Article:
1974 - 1976
Electronics:
GE and Monolithic Memories develop the MMI 5760, a mask-programmable logic device they call the programmable associative logic array (PALA). The part was never brought to market.

1975
Electronics:
Napoleone Cavlan at Signetics develops 82S100 PLA (programmable logic array) based on National Semiconductors DM7575. More about the history of programmable logic

1975
Compilers:
Bill Gates and Paul Allen deliver a BASIC compiler to MITS. Microsoft is born.

1975
Computer technology:
MITS releases the Altair 8800 at an unheard-of price point of $400. The home computer is born.

The Altair 8800.

1975
Computer technology:
MOS Technology releases the 6502 for only $25 in single unit quantities. The next year a tiny startup named "Apple Computer" used this chip in their Apple 1 computer.

1976
Computer technology:
Zilog released the Z80 8-bit microprocessor.

1976
Computer technology:
RCA releases the 1801, the first CMOS microprocessor. Though successful in some niche markets it was seen as technically inferior due to the use of slow CMOS gates.

1976 (1977 from some references)
Computer technology:
Intel releases the first one-chip microcontroller, the 8048

1978
Electronics:
MMI introduces programmable array logic (PAL) developed by John Birkner and H. T. Chua.

1978
Computer technology:
Intel introduces the 8086 microprocessor chip (the beginning of the x86 architecture).

1979
Language evolution:
Bjarne Stroustrup develops C++ at Bell Labs as an enhancement to the C programming language.

1979
Computer technology:
Bell Labs introduces single-chip digital signal processor (Bell Labs' single-chip DSP-1 Digital Signal Processor device architecture). Computer History Museum.

Late 1970s
Electronics:
Nearly everyone gives up on bipolar logic in CPUs and goes to CMOS.

1980
Operating systems:
Hunter&Ready (James Ready and Colin Hunter's company) release first commercial operating system for embedded systems, VRTX (Versatile Real-Time Executive).

1980s
Electronics:
Altera releases its erasable programmable logic device (EPLD).

1980s
Operating systems:
WindRiver acquires rights to resell VRTX with an extension named VxWorks.

1980
Computer technology:
Intel introduces 8051 (Harvard architecture, single chip microcontroller).

1981
Computer technology:
A team led by John L. Hennessy at Stanford University starts work on what would become the first MIPS processor.

1982
Computer technology:
Intel releases the 80286. (Also known as the 286, it had 6 to 8 MHz initially, 24-bit address bus, and an average speed of 0.21 instructions per clock. It was produced from 1982 to 1986.) Check out Wikipedia's entry.

1983
Operating systems:
Richard Stallman announces GNU operating system.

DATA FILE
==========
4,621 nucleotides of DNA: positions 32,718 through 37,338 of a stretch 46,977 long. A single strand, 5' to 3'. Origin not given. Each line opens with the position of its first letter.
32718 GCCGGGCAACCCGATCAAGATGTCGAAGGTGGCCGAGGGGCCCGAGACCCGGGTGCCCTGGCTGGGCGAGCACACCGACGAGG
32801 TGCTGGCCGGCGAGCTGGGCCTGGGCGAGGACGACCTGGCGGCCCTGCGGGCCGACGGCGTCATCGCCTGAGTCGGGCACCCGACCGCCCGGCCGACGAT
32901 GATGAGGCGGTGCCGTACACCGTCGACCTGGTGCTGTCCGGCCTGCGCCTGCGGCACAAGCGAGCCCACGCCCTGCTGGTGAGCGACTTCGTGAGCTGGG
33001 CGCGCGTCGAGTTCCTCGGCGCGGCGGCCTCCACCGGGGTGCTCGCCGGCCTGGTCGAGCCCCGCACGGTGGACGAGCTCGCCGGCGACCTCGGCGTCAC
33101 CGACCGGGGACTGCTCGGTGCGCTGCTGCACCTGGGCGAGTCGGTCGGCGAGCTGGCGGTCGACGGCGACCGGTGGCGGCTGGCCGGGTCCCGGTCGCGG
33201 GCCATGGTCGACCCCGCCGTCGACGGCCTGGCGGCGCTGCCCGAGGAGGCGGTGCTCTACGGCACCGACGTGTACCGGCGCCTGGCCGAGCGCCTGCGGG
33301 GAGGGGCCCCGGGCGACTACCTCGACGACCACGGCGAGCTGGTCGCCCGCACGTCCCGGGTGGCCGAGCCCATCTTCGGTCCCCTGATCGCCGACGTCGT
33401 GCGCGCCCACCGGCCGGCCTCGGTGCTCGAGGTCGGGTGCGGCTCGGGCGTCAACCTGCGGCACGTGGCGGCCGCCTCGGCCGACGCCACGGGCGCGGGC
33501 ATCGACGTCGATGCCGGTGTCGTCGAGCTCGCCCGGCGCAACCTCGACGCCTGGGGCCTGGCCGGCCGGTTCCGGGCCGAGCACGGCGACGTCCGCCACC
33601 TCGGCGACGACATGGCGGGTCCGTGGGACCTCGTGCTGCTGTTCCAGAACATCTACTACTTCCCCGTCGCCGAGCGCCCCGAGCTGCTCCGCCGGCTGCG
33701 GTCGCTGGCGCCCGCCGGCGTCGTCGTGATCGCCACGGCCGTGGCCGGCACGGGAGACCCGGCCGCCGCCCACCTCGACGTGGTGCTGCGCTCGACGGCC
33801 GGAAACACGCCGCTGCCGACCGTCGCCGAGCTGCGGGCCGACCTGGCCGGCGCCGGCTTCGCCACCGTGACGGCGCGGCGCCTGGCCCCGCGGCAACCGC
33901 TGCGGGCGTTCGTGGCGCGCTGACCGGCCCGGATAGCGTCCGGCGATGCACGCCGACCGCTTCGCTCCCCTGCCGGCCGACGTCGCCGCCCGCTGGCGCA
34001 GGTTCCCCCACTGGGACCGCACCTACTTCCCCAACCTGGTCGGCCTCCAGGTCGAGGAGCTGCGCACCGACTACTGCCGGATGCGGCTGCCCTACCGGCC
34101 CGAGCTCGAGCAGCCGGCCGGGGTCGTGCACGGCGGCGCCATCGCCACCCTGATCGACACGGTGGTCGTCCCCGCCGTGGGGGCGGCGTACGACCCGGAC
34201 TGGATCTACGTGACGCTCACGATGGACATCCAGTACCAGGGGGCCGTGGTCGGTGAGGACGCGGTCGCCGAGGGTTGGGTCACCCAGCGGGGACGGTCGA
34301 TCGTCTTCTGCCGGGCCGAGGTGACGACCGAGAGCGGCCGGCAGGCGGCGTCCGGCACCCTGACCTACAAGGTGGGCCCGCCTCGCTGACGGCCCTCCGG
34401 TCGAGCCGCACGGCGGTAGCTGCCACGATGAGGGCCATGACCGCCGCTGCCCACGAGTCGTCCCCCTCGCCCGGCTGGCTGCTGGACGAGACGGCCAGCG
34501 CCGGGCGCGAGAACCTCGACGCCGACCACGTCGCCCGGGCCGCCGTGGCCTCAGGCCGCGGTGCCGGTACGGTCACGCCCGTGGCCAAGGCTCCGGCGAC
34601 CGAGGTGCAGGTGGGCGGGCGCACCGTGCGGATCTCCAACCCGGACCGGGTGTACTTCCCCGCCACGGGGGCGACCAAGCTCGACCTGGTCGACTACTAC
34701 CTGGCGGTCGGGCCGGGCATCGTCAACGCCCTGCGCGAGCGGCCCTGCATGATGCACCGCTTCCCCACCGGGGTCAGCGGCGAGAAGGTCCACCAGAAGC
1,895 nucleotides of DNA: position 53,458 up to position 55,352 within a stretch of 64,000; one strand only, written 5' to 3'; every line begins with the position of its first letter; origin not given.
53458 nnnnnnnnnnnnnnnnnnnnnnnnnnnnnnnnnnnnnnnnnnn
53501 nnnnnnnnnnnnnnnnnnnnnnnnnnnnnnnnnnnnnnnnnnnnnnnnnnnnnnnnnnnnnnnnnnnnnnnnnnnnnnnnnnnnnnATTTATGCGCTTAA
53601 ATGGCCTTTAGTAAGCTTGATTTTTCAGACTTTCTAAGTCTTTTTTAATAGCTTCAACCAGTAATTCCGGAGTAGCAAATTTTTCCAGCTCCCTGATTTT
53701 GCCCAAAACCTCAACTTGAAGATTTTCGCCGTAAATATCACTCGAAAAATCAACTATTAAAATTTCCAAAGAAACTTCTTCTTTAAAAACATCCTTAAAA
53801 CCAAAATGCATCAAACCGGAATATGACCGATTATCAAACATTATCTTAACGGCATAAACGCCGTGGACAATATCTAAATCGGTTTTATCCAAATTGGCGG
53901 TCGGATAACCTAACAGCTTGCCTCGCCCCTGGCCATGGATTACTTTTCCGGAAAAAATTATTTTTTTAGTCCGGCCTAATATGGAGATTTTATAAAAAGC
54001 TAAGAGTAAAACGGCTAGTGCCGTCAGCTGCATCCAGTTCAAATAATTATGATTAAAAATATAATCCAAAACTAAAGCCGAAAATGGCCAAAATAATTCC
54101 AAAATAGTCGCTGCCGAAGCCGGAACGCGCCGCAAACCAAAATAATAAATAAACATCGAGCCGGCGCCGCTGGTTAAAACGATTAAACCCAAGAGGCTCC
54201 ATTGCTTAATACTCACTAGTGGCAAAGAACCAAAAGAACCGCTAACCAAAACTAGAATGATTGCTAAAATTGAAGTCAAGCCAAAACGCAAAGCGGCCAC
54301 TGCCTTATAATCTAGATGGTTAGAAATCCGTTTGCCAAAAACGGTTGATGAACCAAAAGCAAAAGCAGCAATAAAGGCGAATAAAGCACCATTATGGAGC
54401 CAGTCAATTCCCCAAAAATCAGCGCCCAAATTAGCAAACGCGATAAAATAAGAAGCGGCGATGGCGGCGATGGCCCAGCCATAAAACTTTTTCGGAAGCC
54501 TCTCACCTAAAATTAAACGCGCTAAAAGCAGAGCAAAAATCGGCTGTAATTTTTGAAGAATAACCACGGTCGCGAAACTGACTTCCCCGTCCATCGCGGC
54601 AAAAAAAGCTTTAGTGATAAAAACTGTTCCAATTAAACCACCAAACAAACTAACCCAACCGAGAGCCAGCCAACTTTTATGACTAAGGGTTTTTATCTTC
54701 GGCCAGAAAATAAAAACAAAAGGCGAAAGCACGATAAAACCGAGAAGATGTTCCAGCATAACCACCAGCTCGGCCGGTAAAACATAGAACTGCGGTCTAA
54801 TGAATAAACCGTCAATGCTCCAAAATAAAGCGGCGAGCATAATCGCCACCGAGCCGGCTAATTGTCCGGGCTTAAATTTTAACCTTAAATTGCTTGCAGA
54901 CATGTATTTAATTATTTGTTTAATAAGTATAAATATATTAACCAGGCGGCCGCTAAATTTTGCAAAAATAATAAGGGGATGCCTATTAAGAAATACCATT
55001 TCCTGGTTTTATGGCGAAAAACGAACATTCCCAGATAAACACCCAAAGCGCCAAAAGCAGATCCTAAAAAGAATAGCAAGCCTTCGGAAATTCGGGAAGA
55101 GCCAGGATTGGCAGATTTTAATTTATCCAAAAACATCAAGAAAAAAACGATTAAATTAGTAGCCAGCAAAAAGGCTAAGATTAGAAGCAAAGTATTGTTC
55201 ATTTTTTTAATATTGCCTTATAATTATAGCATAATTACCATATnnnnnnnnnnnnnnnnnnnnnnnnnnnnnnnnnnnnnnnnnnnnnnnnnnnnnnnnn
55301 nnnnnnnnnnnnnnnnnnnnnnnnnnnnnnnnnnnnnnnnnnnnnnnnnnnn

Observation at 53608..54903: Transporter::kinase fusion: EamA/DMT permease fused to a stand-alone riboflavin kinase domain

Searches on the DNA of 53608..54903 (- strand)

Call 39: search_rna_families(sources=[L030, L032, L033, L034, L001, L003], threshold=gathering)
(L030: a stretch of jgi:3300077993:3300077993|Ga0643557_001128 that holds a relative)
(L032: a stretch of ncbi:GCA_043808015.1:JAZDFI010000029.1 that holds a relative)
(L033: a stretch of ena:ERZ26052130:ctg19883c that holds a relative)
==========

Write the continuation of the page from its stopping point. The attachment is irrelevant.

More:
1984
Electronics:
Xilinx co-founds FPGA (field programmable gate array). The history according to Xilinx can be found here www.xilinx.com/company/history.htm

1984
Compilers:
Borland introduces Turbo Pascal.

1984
Computer technology:
Fujio Masuoka invents flash memory (NOR and NAND) while working for Toshiba.

1985
Computer technology:
MIPS Computer Systems releases their first design, the R2000.

1985
Computer technology:
Acorn Computers Ltd. makes samples of ARM1 architecture available. ARM2 ships in 1986.

1985
Debugging:
Joint Test Action Group (JTAG) forms.

1986
Programming methods:
Scrum is born.

1986
Computer technology:
Intel releases its 80386. (At 5 to 11.4 millions of instructions per second for the 33 MHz model, with 32-bit architecture.) Check out Wikipedia's entry.

1987
Compilers:
Borland releases version 1.0 of Turbo C for the IBM PC. Turbo C gave a huge boost to the use of C in embedded applications.

1988
Computer technology:
Intel introduces the first commercial NOR-type flash chip.

1988
First Embedded Systems Programming magazine issue comes out in November.

1989
Computer technology:
Toshiba introduces NAND flash.

1989
First Embedded Systems Conference is held at the Sir Francis Drake hotel in San Francisco.

1989
Computer technology:
Intel releases its 80486 (i486). Produced from 1989 to 2007, the 486 was a 32-bit x86 microprocessors, with pipelined x86 design. 8192-byte SRAM and 32-bit data bus and a 32-bit address bus. Check out Wikipedia's entry.

Late 1980s
Electronics:
Surface mount technology starts to replace through-hole leading to a generation of myopic engineers. Later "improvements" in this technology leads to embedded systems, whose programs were always inaccessible, that can't even be probed.

1990
Debugging:
IEEE adopts JTAG standard as IEEE Std. 1149.1-1990.

1990
Computer technology:
Apple and Acorn form a new company called Advanced RISC Machines Ltd. They eventually figure out how to make lots of money manufacturing nothing.

1990
Dilbert appears.

1991
Operating systems:
The Linux operating system is introduced, designed by Finnish university student Linus Torvalds.

Tux, Linux's mascot

1992
Operating systems:
Jean Labrosse publishes the book µC/OS The Real-Time Kernel, which introduces the MicroC/OS kernel.

1993
Computer technology:
Intel releases its Pentium processor. Produced from 1993 to 1997, it was Intel's single-core x86 microprocessor based on the P5 fifth-generation microarchitecture.

1993
IBM, Apple and Motorola release the PowerPC architecture.

Mid-1990s
Programming methods:
Agile arrives on the scene.

1994
Debugging:
Joint Test Action Group adds boundary scan description language (BSDL) to its standard.

1995
Programming methods:
Agile methods of Adaptive Software Development, Feature Driven Development, and Dynamic Systems Development Method are established.

1995
Language evolution:
Sun releases Java.

Example Java code.

1996
Programming methods:
Agile methods of Crystal Clear and Extreme Programming are invented.

1996
Operating systems:
Microsoft releases first version of Windows Embedded CE. The History of Windows CE

1997
Programming methods:
UML version 1.0 proposed to the OMG.

2000
The use of two digit dates in 50 years of computing leads to the Y2K crisis. Civilization ends.

2001
Engineers discover that the Unix clock will roll over in 2038. Pundits expect civilization to end.

2001
Programming methods:
The Agile Manifesto is created.

2002
Computer technology:
Intel's Itanium 2 is released, offering about half the performance as a 1990 $30 million Cray Y-MP C90, for under a grand.

2004
Computer technology:
Sony and IBM begin producing cell computer chips, a supercomputer on a chip designed to also be part of teams of chips.

2004
Motorola, one of the greatest microprocessor companies, exits the business to focus on the growth potential of cell phones.

2005
Programming Methods:
UML version 2.0 adopted by the OMG

2005
Computer technology:
IBM, Intel and AMD released their first multicore processors.

2005
Embedded Systems Programming magazine is renamed Embedded Systems Design.

2007
Motorola reports record loss.

2008
Embedded Systems Design magazine celebrates its 20th anniversary.

Looking for the next 20 years of embedded systems? See Jack Ganssle's column

2008 to 2028: twenty years in embedded systems.